The Mayor of Accra, Mohammed Adjei Sowah, has urged African cities to welcome the new Climate Action Planning Programme for Africa.

This, according to him, would help build technical capacities within African cities to deliver long-term climate action plans and also identify mechanisms to facilitate better national and local integration of climate mitigation activities.

Mr Sowah said this on Tuesday, 15 May at the launch of the C40 Climate Action Planning Africa Programme in Lagos to support nine sub-Saharan megacities – Accra, Addis Ababa, Cape Town, Dakar, Dar es Salaam, Durban, Johannesburg, Lagos and Tshwane – to deliver bold climate action plan under the Paris Agreement.

The mayor stressed the need for support in the area of capacity building to ensure long-term improvement in emissions reporting, scenario modelling, and identification of transformative mitigation and adaptation actions to deal with climate change.

He said there was the need to integrate local actions with actions implemented at national levels through a robust and agreeable framework for vertical integration to deal with climate change.

The Accra Mayor, who is also C40 Vice Chair for Africa, expressed gratitude to the Germany Federal Ministry for the Environment, Nature Conservation and Nuclear Safety (BMU), for generously supporting the initiative, and also thanked all the implementing partners for the preparatory work that has gone into the programme.

The C40 Climate Action Planning Africa Programme is part of the International Climate Initiative (IKI). The programme was designed in collaboration with climate experts from Ricardo Energy & Environment who will work closely with the cities to develop their action plans and support greater vertical integration between city and national government climate strategies.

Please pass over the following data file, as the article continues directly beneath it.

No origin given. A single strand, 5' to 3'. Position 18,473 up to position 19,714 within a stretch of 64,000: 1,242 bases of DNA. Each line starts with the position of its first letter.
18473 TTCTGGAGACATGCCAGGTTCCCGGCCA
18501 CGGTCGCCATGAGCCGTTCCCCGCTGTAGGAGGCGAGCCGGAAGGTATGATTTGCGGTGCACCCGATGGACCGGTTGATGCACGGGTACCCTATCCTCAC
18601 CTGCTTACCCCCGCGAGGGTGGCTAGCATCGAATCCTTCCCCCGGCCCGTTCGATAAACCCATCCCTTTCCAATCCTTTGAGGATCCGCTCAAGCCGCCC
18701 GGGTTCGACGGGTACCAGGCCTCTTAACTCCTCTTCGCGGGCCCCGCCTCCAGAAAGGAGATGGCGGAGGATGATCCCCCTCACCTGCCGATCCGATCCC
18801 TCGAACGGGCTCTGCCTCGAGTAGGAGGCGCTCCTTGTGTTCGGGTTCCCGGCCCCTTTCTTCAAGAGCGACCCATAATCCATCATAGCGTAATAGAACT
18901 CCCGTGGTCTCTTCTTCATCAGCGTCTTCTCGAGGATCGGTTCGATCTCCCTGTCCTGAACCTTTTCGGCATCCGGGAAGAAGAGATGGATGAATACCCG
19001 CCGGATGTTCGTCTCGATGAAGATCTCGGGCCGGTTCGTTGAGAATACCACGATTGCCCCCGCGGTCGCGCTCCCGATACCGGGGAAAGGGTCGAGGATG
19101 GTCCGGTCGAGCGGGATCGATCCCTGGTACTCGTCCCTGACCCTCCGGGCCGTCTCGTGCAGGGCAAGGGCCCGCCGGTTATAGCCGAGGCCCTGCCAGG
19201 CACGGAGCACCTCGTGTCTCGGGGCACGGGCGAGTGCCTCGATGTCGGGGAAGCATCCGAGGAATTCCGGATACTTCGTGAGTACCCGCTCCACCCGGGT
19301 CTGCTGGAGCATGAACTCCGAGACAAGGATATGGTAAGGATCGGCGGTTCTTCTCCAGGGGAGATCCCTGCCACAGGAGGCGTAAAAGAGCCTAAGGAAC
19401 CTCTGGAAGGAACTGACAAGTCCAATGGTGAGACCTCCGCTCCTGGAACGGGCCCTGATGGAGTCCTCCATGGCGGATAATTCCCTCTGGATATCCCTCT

It is expected to provide direct support to eleven African cities in developing unprecedented, robust and evidence-based long-term climate action plans that align with the ambitious objectives of the Paris Agreement.

The support will include a dedicated City Advisor based in each city, a series of workshops, and access to expert technical advice as needed. Nairobi and Abidjan have also joined the programme and are anticipated to submit their climate action commitments soon.

Discussants on the panel underscored the need to catalyse greater and more transparent contributions of cities to the international climate agenda, while, at the same time, addressing local climate change issues that impact the socio-economic well-being of urban residents in Africa.

Panelists also emphasised the need to support African cities to identify new, innovative and transformative activities to support local climate action to make African cities sustainable and resilient.

Source: Ghana/


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